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MAGNT & NFSA work with TO’s on digital access

Traditional Owner Allan Drover and Aboriginal Heritage Officer Winston Green at the Strehlow Research Centre. (Image: Chloe Erlich).

Rhiannon Clarke, Alice Springs welcomes new studio to preserve Central Australian ceremonial history, National Indigenous Times, 27 April 2023

Alice Springs has welcomed a new digital studio provided by The National Film and Sound Archive (NFSA) in the light of the ‘Digitisation Project’.

The new studio will provide Traditional Owners of Central Australian Communities access to Indigenous stories, songs and ceremonies, whilst also creating a culturally safe space for traditional owners to access their material.

An appropriate location has been chosen for the studio to call home within The Strehlow Research Centre at the Museum of Central Australia.

Professor TGH Strehlow dedicated four decades of his life recording the ceremonial customs and traditions of Central Australian Aboriginal communities from 1932 through to the mid-1970s.

The unique Strehlow Research Centre has the most important collections relating to Indigenous ceremonial life in the world.

It contains an impressive collection of film, audio, maps, photographs, genealogies, diaries and sacred objects from Central Australian communities.

Included are more than 400 reels of 16mm film and over 1000 audio recordings representing more than 800 ceremonial acts and 150 hours of language, stories and songs.

However, in 1990 the films and audio recordings were stored in Canberra’s NFSA, kept in restricted, environmentally controlled vaults to limit deterioration.

In recent years a collaborative effort between Traditional owners, NFSA and Strehlow Research has now digitised and preserved all footage and recordings.

The films and audios contain revitalising, cultural practices and languages that can lead to intergenerational knowledge sharing and learning on country.

“Some of this knowledge hasn’t been passed down to young people, but now we have access to strengthen culture and keep it going,” Aboriginal heritage office, Strehlow Research Center and proud Arrernte Man Franky Gorey said.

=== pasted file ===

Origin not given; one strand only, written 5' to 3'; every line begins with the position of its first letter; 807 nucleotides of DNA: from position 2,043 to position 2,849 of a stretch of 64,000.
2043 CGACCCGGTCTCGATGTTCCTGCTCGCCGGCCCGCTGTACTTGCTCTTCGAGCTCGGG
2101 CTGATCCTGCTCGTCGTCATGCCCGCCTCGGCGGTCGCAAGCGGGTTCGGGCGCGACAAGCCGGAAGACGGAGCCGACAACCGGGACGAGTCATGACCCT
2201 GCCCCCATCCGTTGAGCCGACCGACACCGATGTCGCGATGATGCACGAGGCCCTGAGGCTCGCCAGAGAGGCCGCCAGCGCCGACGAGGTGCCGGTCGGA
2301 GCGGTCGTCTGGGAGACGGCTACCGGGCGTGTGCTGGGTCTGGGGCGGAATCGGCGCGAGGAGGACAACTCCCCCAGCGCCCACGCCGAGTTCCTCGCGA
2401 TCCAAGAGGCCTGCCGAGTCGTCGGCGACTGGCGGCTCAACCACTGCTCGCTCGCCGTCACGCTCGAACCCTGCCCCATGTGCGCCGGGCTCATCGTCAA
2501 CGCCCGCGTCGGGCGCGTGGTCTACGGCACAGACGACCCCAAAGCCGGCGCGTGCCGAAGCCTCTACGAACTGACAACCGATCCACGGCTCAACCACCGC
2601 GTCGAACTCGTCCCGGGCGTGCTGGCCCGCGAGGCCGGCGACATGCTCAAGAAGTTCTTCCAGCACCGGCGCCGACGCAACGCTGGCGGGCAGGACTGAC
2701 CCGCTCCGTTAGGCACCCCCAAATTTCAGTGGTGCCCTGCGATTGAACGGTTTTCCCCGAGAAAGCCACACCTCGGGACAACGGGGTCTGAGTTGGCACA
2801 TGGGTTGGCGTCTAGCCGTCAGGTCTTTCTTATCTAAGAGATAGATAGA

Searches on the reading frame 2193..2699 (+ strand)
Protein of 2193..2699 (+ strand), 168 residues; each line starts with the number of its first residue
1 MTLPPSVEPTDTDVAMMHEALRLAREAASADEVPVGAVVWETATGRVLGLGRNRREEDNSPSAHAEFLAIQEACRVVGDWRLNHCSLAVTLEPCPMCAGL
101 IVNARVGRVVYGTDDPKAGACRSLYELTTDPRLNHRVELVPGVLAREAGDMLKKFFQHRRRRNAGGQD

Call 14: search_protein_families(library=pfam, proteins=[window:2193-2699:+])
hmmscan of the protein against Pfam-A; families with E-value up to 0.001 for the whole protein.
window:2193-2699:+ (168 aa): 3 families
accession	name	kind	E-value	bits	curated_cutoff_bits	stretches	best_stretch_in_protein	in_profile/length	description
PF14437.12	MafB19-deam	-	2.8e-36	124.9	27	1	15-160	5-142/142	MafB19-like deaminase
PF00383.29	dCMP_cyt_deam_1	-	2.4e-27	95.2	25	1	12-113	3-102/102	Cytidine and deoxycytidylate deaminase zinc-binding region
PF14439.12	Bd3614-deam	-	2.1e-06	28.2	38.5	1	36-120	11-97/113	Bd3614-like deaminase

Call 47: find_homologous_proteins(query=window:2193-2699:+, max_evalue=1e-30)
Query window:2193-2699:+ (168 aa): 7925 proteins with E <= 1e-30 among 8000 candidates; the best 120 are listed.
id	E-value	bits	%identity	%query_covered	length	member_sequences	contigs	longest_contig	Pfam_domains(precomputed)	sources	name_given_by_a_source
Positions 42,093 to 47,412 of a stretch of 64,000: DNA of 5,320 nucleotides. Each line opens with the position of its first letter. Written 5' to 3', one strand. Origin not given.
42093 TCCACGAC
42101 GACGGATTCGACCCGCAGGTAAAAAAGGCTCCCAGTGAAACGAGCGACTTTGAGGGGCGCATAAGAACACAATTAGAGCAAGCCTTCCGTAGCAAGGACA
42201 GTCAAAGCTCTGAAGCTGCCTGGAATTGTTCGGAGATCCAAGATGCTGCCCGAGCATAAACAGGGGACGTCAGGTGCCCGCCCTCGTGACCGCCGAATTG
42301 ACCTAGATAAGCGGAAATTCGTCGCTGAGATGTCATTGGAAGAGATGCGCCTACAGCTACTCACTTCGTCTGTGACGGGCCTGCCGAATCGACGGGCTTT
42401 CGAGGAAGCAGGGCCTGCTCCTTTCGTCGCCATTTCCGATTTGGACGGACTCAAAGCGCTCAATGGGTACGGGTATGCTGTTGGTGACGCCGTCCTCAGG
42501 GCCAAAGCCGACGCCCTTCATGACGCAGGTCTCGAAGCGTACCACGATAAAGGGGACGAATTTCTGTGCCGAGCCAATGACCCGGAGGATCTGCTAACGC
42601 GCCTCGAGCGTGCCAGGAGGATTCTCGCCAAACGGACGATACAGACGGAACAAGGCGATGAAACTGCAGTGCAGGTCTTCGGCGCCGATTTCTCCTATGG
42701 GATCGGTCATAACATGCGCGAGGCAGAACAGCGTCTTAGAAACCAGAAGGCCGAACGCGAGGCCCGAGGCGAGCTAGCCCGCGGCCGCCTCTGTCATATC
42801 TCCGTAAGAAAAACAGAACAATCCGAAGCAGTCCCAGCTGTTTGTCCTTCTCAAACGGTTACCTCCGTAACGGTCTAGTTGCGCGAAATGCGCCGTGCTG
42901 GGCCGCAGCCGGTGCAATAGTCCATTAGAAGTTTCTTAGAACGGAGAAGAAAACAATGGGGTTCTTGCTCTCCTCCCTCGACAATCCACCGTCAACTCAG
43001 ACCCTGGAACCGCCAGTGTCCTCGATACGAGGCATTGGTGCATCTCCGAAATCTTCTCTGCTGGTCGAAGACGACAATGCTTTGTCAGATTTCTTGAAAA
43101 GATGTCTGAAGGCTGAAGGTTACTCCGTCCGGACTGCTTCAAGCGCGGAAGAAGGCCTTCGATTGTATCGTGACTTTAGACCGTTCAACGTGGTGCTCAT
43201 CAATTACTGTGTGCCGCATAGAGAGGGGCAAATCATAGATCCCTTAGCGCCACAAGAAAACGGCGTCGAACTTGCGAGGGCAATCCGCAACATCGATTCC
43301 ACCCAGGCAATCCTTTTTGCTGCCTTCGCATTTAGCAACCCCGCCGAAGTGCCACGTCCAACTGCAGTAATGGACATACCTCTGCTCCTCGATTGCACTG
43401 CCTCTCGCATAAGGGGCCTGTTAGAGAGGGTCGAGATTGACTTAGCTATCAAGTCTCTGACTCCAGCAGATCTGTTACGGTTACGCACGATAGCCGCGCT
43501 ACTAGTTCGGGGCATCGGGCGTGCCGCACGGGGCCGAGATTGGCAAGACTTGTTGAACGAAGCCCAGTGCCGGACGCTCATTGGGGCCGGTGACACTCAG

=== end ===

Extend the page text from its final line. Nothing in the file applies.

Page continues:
While a significant part of the collection relates to ‘men’s-only’ sacred and secret ceremonies.

Senior men were brought in to ensure safety protocols were developed with the undertaking digitisation of the material at the NFSA facilities.

“The Strehlow Project is a demonstration of the unique intersection between First Nations knowledge and 21st-century technology,” said Patrick McIntyre, the NFSA’s CEO.

“Preservation and access are critical issues for Indigenous communities and archives all over the world.”

“We’re delighted to have worked with the Traditional Owners and the Strehlow Research Centre as part of the Museum and Art Gallery of the Northern Territory (MAGNT).”

“To have established protocols and pathways that will protect this collection and facilitate on Country access to it for years to come.”

The NFSA will continue to provide ongoing support and training to the Aboriginal Heritage Officers from the Strehlow Research Centre.

Lessons will be provided in audiovisual conservation, preservation, digitisation, archiving and digital access, with a commitment to creating professional skills expansion and continued opportunities.

Chair of the Strehlow Research Board and proud Alyawerre man said Michael Liddle said technology has played a key role in the project.

“The use of technology is critical to preserve cultural practices from a variety of language groups in Central Australia, deepening our connection to Country,” he said.

“The Strehlow Research Centre is grateful for the invaluable support the NFSA has provided throughout this project.

“It is so exciting for all of the SRC Heritage team to reach this important milestone where senior men can access the material visually.

“And work with MAGNT’s Aboriginal Heritage team in the studio to archive these recordings for future generations to access.”